Category: Background

Articles that cover basic background information

Much is made in service-dominant logic about value being co-created. But if it can be co-created, can it also be co-destructed?

Yes, it can. But early descriptions of interactive value formation either down played it or ignored it - destroying value is old school goods-dominant thinking.

But we can define it as occurring when interactions between actors results in a decline in at least one of the actors' well-being

And we investigate a framework that looks at components of orientation, resources and perceptions over time (before, in use and after) contribute to value co-destruction

Reading time <10 mins

When our ways of thinking, acting and behaving are based mainly on goods, then we are following a goods-dominant logic

Such a logic leads us to see a world where

  • Manufacturers embed value in a goods
  • Customers use-up/destroy that embeded value
  • Focus is on how to extract maximum return at the value exchange between manufacturer and customer

It is a logic that has been sufficient for nearly 300 years. But we will argue later that it is no longer sufficient, given that services are eating the world.

Reading time <8 mins

Does the classic marketing mix- product, price, place and promotion - fit for today's world? A world where

  • the consumer is better informed
  • our economies are service dominated,
  • technology is replacing people, and
  • we are concerned with sustainability and circular economy

Reading time <16 mins

It's useful to have some background on product-dominated innovation since service-dominated innovation is similar (yet with additional factors to address).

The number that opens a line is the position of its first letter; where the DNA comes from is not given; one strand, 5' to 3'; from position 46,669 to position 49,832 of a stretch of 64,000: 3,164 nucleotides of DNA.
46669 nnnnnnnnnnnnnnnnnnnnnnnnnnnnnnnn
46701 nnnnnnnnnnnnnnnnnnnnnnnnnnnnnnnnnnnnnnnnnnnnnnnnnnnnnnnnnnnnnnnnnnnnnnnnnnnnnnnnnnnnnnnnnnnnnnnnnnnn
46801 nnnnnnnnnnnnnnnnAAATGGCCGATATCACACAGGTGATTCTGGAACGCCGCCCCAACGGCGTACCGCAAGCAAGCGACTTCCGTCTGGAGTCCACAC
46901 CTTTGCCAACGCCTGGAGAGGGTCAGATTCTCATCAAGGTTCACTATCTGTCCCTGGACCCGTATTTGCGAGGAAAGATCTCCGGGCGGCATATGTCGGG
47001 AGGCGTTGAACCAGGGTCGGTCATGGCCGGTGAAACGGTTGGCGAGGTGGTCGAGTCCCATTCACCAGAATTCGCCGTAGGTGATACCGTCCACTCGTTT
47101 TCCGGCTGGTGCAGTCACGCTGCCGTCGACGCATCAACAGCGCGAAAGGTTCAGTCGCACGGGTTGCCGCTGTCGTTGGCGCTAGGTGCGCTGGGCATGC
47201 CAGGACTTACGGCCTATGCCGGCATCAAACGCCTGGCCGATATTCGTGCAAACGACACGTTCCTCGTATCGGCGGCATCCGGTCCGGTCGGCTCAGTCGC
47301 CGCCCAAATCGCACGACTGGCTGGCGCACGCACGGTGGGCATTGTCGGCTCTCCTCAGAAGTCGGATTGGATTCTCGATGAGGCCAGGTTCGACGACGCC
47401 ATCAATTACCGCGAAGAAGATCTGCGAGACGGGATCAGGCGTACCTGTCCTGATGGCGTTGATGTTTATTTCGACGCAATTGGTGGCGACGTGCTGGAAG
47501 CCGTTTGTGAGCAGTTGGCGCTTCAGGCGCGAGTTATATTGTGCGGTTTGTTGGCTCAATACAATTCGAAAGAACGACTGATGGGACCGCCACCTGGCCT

In this article we look at:

  1. how the roles, resources and value attributes of product innovation play out
  2. Rogers' adoptability/diffusion curve
  3. Moore's crossing the chasm
  4. Bass' adoption curve
  5. the factors that impact the speed of innovation adoption

Reading time <8 mins

Is our current way of thinking about the world - a so called goods-dominant logic that is goods-centric and has a heavy focus on value-exchange - the best mindset for services?

In this first of two articles we look at what is this goods-dominant mindset. We conclude that yes we could use it for services, but it limits us. It is like driving a performance sports car, but only ever using 1st gear.

Once we look more at services we realise a new logic is needed to access the other gears. But that this is a realisation not a revolution.

Reading time <4 mins

"94% of executives are unsatisfied with innovation performance". Yet "84% see innovation as important to growth"! And "54% of companies struggle to bridge the gap between innovation and business". Worse; "very few executives know what the problem is and how to fix it"!

We have forgotten the basics. Firstly that "the firm has two, and only two activities: marketing and innovation". And that "people don't want to buy a 1/4 inch drill, they want a 1/4 inch hole".

Instead, we (accidentally?) embark on innovation theatre, misalign execution with vision, and forget there is resistance to innovation. We miss following service-dominant logic. Which drives customer-centric thinking, and co-value generation; is a natural home for job-to-be-done and blue ocean theories; helps us minimise marketing myopia; and focuses us past point of sale, to additional services, servitization of goods, and the circular economy.

Reading time <4 mins